Properties of nucleosomes from divergent eukaryotes
MetadataShow full item record
This item's downloads: 172 (view details)
It is widely assumed that eukaryotes package their genomes in equivalent chromatin structures. To test whether divergent eukaryotes form equivalent nucleosomes we selected eight organisms with completely sequenced genomes representing distant positions in eukaryote evolution and distinctive genome properties. These were Homo sapiens, Xenopus laevis, Saccharomyces cerevisiae, Schizosaccharomyces pombe, Plasmodium falciparum, Leishmania major, Giardia lamblia and Encephalitozoon cuniculi. Histone genes were synthesised for high level recombinant expression in Escherichia coli and methods optimised for high yield and purity. The ability to form equivalent histone (H3-H4)2 tetramer and (H2A-H2B-H3-H4)2 octamer complexes was monitored by gel filtration chromatography and crosslinking. P. falciparum histones behaved similarly to X. laevis, H. sapiens and S. cerevisiae equivalents but the more divergent histones precipitated as tetramers. G. lamblia and E. cuniculi histones, but not those from L. major, formed octamers with good efficiency. Differences in four helix bundle packing interface residues differ and may allow the divergent organism tetramers to form insoluble extended polymers. All organisms could be shown to form nucleosomes on two different 147 bp metazoan nucleosome positioning DNAs with similar albeit distinct hydrodynamic properties and DNA footprints. Assembly of E. cuniculi tetrasomes on metazoan nucleosome positioning sequences revealed a distinctive DNA sequence specificity. To compare sequence preferences of divergent organism nucleosome assembly, a library of human mononucleosomal DNAs was used for systematic evolution of ligands by exponential enrichment (SELEX) with H. sapiens, P. falciparum and E. cuniculi histone octamers. The selected DNA fragments were submitted for deep sequencing and will be analysed to test whether genome properties are linked with histone sequence variation in the organisms.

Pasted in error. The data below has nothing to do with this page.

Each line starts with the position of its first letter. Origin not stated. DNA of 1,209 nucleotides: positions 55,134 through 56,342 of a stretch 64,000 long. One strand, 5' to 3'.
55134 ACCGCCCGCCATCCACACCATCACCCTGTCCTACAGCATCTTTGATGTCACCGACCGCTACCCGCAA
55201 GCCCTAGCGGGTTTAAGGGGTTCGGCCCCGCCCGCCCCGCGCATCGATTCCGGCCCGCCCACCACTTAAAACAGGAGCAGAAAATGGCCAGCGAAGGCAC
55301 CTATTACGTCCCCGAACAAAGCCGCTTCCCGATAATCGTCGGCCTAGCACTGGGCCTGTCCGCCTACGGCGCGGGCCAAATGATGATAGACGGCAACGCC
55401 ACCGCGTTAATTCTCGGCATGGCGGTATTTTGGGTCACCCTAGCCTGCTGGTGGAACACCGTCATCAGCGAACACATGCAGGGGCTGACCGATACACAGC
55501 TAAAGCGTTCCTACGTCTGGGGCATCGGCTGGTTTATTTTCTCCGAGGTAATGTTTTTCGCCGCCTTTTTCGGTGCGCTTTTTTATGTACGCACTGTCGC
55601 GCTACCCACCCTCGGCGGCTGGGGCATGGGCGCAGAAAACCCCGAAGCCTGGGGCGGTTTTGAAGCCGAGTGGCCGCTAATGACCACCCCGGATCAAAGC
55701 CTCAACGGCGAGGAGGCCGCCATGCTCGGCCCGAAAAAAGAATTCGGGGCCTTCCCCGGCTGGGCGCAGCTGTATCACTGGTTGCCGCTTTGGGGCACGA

This item is available under the Attribution-NonCommercial-NoDerivs 3.0 Ireland. No item may be reproduced for commercial purposes. Please refer to the publisher's URL where this is made available, or to notes contained in the item itself. Other terms may apply.
The following license files are associated with this item: